Venture capital firms are a useful component in the business engine of growth. They are also hard-nosed investors who have earned the not so flattering nick name ‘vulture capitalists’. When it comes to ‘VCs’, you need to be knowledgeable and cautious.

A venture capital firm is a company that raises large amounts of money from individuals and institutions and then invests in startup businesses. Because these firms don’t do anything else, they are very interested in the finances of the businesses in which they invest – so much so that they will usually want significant ownership in the company (and possibly a seat on the board or a place in management) with input on day-to-day decisions.

Members of venture capital firms are big on profits and big on growth. Some want to triple their money in 18 months. Others want even greater returns. To do that they’ll need a large chunk of your shares and they’ll drive your (their) company with the accelerator past the floorboard. In achieving their goals, they’ve left many a founder behind at the rest stop. Of course, being left behind with 10% ownership of a company whose stock is soaring may not be such a bad result for some. But for others it can be bruising.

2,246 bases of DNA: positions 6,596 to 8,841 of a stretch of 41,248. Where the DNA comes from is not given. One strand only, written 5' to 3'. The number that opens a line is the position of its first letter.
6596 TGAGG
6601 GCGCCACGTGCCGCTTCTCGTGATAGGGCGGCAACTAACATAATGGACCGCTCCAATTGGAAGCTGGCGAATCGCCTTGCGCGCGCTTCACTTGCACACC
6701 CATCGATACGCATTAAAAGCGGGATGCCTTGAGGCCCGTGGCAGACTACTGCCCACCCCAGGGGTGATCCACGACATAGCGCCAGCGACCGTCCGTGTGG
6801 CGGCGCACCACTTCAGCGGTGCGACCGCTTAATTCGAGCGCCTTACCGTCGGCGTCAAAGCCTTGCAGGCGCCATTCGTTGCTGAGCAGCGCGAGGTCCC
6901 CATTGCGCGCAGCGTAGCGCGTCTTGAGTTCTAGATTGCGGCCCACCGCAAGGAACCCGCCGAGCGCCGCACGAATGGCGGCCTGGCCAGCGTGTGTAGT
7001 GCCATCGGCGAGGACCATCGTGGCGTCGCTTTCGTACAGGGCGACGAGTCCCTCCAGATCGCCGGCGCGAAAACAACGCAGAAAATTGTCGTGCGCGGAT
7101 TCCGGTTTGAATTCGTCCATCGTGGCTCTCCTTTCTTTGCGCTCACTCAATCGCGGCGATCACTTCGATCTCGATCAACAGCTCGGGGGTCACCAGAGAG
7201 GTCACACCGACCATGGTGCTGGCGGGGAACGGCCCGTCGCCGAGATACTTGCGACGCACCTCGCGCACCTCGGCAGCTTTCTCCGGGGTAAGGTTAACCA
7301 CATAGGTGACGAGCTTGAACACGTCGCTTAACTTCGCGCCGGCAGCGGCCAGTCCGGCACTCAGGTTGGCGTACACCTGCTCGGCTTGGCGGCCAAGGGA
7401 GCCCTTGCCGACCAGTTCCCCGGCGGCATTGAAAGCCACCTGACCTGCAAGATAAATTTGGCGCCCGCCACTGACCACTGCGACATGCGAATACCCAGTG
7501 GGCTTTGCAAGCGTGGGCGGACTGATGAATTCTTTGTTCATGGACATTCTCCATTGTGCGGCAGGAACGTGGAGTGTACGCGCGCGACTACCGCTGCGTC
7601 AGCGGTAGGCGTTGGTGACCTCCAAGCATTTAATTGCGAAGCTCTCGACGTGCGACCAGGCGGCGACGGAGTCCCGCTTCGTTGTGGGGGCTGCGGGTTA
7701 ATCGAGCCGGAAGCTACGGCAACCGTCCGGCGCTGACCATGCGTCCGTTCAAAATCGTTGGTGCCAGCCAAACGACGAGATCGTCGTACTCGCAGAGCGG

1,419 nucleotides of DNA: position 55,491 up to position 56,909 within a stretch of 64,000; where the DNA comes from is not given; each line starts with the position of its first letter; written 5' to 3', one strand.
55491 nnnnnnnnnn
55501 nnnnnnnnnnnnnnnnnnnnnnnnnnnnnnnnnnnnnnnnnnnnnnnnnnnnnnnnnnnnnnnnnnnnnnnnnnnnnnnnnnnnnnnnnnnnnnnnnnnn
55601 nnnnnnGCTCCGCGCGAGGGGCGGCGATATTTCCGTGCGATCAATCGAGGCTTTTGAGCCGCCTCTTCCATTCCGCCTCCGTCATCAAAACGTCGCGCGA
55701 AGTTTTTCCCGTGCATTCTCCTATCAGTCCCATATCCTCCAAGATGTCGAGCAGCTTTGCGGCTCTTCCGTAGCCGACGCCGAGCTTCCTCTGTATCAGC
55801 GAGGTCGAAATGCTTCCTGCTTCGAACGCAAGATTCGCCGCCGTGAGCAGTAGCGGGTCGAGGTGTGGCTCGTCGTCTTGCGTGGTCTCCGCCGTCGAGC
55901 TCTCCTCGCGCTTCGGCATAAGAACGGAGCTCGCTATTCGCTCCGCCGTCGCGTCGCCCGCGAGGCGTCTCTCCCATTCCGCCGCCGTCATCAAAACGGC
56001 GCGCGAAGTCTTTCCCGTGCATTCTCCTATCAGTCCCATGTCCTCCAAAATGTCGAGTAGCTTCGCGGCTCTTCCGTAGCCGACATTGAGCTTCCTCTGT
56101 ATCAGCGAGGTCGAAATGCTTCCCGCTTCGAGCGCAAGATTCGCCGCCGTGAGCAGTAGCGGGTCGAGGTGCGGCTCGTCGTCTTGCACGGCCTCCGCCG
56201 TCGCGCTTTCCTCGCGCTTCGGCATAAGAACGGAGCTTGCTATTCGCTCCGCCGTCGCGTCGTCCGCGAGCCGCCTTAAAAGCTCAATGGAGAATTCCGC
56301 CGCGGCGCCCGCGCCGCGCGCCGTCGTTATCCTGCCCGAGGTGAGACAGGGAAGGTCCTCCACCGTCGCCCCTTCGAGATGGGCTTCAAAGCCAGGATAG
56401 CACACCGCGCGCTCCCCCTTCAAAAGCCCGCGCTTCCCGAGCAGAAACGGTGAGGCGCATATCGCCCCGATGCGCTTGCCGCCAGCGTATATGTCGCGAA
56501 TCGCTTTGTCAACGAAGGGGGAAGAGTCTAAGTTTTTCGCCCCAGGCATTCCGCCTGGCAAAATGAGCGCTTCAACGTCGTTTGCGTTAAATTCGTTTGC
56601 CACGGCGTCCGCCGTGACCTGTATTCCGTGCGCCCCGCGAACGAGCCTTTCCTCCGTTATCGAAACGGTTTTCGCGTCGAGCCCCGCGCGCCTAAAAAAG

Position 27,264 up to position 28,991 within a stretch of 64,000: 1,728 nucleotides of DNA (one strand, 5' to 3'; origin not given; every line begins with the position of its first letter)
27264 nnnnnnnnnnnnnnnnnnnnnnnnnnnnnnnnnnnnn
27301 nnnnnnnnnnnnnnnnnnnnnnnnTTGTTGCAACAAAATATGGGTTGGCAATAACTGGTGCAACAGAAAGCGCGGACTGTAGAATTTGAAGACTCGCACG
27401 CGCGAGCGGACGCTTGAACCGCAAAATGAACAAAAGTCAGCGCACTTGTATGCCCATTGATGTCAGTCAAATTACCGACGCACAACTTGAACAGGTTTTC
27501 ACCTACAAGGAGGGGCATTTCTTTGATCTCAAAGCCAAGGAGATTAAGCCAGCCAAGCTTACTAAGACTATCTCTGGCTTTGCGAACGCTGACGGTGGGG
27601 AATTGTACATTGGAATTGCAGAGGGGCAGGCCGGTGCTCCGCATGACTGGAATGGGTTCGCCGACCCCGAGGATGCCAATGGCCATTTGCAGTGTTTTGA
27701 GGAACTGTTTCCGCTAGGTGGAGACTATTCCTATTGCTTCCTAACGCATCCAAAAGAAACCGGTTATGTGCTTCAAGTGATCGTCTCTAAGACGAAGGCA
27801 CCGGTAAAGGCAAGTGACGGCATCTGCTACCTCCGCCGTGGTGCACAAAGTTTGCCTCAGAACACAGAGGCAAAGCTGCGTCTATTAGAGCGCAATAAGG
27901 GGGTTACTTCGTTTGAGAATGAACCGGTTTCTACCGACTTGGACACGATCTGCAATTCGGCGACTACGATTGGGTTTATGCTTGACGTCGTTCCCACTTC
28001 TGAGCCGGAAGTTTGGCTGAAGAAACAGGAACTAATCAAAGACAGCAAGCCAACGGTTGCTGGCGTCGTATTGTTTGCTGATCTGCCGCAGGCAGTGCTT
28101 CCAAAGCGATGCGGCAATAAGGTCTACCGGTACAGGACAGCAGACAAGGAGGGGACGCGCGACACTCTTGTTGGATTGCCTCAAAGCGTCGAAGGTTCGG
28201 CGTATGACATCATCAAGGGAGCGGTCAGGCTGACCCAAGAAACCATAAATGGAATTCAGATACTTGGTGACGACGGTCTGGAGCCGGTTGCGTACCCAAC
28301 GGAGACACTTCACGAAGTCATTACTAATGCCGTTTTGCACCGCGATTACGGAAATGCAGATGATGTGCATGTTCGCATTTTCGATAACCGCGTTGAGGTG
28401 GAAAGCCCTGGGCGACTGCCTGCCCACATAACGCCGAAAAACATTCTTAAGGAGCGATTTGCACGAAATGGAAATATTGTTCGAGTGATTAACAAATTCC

Be sure to talk to your advisors and other clients of the venture firm you are considering before formalizing a relationship. In many cases a venture firm can be a big help, in others a major hindrance. Be careful.